Finally, speaking of “extreme fire activity and behavior” it’s worth pointing out today’s official weather forecast for the Ash Creek Fire:
There is a Red Flag Warning for the fire area today with temperatures forecasted to reach up to 106 degrees, relative humidity levels between 5 to 15% with southerly winds at 10-20 mph and gusts that could reach 35 mph.
Best of luck to the firefighters, as that’s not exactly ideal firefighting weather. Since the firefighters are already dealing with plenty of hot air, hopefully those people looking to play the annual Wildfire Blame-Game will take a break and cool it.
Another airtanker crash on Sunday. Here’s how Inciweb, the government’s fire information portal, describes what happened:
An incident within an incident occurred during yesterday’s operational period involving a MAFFs military aircraft. Coordination of rescue with local emergency resources, Forest and military was completed.
Translated: Another airtanker crashed killing four crewmen while dropping retardant on a fire in ponderosa pine forest and grass openings that threatens no homes or communities.
As media stories come out about the final rule, the concept of Colorado Roadless increasing natural gas development in Colorado may well be stated again. As in Bob Berwyn’s piece here.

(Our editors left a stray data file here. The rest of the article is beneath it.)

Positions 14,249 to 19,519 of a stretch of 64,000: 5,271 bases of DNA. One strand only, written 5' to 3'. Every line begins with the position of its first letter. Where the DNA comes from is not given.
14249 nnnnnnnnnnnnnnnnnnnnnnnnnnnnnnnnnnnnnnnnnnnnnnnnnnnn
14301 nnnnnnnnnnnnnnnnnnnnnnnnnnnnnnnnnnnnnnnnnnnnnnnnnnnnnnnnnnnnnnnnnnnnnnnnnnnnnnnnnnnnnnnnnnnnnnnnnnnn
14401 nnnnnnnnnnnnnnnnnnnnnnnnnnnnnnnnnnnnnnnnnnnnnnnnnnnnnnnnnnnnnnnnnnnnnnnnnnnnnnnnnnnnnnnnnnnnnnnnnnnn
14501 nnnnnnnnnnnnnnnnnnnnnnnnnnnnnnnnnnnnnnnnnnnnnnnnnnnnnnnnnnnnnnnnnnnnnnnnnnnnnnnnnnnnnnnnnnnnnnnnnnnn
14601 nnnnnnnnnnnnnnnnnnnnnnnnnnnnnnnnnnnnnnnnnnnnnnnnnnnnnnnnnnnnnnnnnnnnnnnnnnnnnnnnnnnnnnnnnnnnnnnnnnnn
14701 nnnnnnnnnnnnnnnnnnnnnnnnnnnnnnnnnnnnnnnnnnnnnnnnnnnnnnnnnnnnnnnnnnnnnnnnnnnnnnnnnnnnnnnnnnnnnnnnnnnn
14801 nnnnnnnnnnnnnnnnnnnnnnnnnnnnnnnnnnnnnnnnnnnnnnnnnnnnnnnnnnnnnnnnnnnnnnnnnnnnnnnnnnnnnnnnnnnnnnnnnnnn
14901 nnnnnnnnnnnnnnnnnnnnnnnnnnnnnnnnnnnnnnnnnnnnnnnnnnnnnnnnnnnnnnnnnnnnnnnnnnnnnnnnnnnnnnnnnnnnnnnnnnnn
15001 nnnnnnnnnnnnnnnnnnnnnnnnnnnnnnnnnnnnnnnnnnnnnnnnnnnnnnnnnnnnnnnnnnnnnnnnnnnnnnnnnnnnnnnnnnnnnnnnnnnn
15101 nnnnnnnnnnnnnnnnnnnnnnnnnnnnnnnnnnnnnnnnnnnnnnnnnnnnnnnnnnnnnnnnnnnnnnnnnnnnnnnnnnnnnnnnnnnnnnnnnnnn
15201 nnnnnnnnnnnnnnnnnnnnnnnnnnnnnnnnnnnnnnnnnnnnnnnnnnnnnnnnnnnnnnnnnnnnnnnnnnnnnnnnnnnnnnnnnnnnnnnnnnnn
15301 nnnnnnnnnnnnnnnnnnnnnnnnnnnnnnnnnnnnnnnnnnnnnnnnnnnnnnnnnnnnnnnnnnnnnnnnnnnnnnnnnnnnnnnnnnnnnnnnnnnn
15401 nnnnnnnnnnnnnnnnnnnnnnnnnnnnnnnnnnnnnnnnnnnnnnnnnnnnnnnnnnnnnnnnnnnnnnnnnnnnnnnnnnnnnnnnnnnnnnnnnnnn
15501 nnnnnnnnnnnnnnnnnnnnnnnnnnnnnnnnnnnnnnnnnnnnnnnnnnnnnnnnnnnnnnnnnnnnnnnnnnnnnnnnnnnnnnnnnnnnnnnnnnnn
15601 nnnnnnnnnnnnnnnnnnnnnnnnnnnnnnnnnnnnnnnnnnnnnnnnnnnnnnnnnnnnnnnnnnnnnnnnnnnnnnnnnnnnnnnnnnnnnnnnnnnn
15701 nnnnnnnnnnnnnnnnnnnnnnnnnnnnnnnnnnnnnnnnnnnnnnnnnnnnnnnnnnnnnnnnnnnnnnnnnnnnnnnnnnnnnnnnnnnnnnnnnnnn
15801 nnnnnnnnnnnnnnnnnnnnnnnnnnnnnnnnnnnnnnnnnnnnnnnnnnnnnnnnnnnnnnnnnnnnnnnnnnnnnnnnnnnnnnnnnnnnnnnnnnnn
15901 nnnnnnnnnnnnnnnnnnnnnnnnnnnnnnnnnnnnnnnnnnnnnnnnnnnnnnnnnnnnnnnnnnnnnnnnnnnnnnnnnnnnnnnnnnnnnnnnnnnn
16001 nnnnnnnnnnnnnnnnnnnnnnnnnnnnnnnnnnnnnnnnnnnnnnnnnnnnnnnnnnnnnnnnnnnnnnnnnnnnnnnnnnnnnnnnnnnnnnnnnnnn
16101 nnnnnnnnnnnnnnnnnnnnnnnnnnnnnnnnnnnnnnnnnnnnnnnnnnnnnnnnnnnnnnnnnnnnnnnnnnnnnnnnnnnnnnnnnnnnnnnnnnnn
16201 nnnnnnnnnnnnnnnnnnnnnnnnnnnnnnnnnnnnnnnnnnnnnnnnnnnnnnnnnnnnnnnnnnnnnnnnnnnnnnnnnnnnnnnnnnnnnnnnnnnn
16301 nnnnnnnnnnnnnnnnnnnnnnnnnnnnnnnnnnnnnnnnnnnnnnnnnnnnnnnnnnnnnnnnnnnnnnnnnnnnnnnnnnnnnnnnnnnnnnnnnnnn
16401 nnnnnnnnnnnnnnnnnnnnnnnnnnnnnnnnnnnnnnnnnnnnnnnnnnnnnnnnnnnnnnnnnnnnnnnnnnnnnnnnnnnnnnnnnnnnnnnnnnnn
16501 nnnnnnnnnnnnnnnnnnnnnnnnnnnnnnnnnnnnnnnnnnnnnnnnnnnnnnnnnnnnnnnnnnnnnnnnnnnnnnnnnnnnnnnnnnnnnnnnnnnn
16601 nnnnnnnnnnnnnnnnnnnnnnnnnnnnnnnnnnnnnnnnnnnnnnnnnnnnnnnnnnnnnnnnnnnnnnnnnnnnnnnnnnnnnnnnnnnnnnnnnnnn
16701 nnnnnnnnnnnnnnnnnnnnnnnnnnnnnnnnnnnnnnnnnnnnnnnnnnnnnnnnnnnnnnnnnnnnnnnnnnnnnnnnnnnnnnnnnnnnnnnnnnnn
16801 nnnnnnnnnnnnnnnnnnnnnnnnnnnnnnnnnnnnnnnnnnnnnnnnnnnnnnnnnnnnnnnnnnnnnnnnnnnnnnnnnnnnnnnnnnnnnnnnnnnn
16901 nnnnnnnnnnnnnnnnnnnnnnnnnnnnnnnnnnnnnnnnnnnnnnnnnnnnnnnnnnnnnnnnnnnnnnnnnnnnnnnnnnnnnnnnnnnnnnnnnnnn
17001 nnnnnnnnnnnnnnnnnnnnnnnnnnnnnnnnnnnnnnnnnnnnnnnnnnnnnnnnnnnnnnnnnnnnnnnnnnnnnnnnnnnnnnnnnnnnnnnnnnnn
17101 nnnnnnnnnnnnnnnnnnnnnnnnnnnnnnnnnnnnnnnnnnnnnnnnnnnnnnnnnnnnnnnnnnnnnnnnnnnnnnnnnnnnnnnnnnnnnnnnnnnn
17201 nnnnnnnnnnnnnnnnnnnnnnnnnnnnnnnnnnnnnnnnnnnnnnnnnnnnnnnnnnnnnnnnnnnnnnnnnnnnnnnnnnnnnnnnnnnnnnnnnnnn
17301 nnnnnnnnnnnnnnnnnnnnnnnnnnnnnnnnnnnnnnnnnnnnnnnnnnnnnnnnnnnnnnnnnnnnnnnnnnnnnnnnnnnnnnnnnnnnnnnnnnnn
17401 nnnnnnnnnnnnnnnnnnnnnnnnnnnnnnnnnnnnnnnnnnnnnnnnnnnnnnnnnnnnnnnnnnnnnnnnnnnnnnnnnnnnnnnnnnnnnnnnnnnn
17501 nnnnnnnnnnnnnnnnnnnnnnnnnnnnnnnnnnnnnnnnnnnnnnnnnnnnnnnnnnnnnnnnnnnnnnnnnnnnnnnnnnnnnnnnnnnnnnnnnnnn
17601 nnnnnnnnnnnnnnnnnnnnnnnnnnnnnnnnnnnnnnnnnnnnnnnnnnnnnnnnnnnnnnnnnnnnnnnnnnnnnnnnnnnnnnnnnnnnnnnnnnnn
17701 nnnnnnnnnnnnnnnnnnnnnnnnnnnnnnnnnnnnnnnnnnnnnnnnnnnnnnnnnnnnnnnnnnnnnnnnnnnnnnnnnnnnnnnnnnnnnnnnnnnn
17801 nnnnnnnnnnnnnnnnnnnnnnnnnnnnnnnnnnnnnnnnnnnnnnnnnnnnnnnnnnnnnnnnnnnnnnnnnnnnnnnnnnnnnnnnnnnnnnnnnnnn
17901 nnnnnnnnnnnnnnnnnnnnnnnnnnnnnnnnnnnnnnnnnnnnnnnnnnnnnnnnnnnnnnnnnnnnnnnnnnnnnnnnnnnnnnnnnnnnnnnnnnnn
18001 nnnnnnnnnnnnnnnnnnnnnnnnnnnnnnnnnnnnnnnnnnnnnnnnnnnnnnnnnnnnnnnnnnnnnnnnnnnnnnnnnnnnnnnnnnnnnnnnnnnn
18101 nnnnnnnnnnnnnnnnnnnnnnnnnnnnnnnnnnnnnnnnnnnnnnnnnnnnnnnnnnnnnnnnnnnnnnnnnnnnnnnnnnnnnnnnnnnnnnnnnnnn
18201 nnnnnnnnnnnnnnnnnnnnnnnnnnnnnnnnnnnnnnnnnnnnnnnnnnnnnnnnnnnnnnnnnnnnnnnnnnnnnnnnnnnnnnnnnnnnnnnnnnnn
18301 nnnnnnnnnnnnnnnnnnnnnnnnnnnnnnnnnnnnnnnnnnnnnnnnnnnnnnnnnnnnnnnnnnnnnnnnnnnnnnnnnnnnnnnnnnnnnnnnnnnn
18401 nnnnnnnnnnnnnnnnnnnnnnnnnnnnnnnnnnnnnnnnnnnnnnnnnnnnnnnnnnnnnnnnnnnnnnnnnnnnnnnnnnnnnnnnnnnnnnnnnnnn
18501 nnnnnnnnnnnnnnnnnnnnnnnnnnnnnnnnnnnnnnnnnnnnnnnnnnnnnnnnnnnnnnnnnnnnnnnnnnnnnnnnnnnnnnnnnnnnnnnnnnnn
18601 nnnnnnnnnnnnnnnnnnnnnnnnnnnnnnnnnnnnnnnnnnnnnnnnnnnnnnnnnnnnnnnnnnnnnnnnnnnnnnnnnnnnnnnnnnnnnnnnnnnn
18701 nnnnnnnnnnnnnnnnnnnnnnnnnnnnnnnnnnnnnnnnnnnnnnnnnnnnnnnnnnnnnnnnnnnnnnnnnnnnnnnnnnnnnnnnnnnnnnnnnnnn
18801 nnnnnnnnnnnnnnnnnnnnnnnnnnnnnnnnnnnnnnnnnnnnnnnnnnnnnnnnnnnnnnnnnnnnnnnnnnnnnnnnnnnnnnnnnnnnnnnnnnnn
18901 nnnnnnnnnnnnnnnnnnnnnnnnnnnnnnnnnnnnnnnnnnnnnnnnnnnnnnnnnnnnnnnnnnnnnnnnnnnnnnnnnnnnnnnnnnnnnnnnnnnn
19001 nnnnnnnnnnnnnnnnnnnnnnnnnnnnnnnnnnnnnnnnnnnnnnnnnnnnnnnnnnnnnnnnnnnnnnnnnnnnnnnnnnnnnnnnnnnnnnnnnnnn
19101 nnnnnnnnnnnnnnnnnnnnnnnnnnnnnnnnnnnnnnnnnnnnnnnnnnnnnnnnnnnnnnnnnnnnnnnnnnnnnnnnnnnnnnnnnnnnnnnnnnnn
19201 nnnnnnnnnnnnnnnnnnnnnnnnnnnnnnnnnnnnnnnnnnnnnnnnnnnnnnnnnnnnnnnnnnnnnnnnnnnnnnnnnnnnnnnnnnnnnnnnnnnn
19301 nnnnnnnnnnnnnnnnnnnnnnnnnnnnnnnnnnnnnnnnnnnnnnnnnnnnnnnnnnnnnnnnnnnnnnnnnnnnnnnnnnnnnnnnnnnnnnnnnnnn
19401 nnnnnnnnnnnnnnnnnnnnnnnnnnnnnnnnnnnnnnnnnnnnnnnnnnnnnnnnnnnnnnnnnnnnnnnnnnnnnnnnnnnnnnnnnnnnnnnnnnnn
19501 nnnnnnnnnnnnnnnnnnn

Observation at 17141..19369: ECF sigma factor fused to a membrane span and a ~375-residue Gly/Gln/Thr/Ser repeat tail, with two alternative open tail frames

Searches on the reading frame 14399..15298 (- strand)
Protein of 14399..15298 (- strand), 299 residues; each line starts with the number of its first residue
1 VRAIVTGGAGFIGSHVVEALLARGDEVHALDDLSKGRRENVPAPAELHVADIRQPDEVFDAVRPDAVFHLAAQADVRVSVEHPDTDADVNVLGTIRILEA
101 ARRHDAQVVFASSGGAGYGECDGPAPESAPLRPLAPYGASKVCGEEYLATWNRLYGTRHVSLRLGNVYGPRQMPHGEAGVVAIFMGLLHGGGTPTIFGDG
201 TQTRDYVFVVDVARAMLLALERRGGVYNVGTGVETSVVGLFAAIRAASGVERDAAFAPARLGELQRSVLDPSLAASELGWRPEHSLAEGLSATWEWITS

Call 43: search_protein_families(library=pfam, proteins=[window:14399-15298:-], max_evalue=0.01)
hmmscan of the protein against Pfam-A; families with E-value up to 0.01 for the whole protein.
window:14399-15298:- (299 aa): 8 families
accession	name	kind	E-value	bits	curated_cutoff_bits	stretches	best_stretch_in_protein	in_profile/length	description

The state version of the rule leaves the door open for more coal mining, as well as natural gas development, both seen as critical to the state’s economy. Since the original national rule was first published in 2001, new energy leases have been issued on identified roadless areas, which is another irritation to conservation groups.
Here’s what happened. When the 2001 Rule was not in effect due to being enjoined by one court or another, leases went forward (as people can’t legally follow rules that are thought to be illegal by the courts; makes sense, no?). Now, there were different stages of time with different requirements in place. Nevertheless, lawyers I’ve spoken with who are familiar with this issue say that the the legality depends on the facts of each lease. So they were either issued legally or they weren’t. The key point is that whether it’s the Colorado Rule or the 2001 Rule, if they are legitimately issued allowing roads, they are; if they weren’t they weren’t. Now some people don’t like this and tried to use the “gap lease” issue to a) torpedo an independent Colorado Rule (in my view due to ideological attachment to the 2001) or b) to get the USG to buy back the leases (good investment in this economic climate? you decide) or c) simply to hold it out as a negotiating tool to get other concessions. I wonder if some groups selected this issue because it is so complex that they think people are more readily hornswoggled?
I think the correct thing is that both 2001 and Colorado don’t allow roads for new leases, and upper tier requires no surface occupancy (no roads, no wellpads). Which is actually more restrictive than 2001.
Anyway, for the curious, more on these leases here on this blog. I remember a discussion with Ted Zukoski of Earthjustice somewhere (High Country News? This blog? But can’t find it this morning..).
Here’s a link to a blog post I wrote in High Country News on roadless being possibly too complicated for newspapers and a dialogue with Pete Kolbenschlag on some related topics.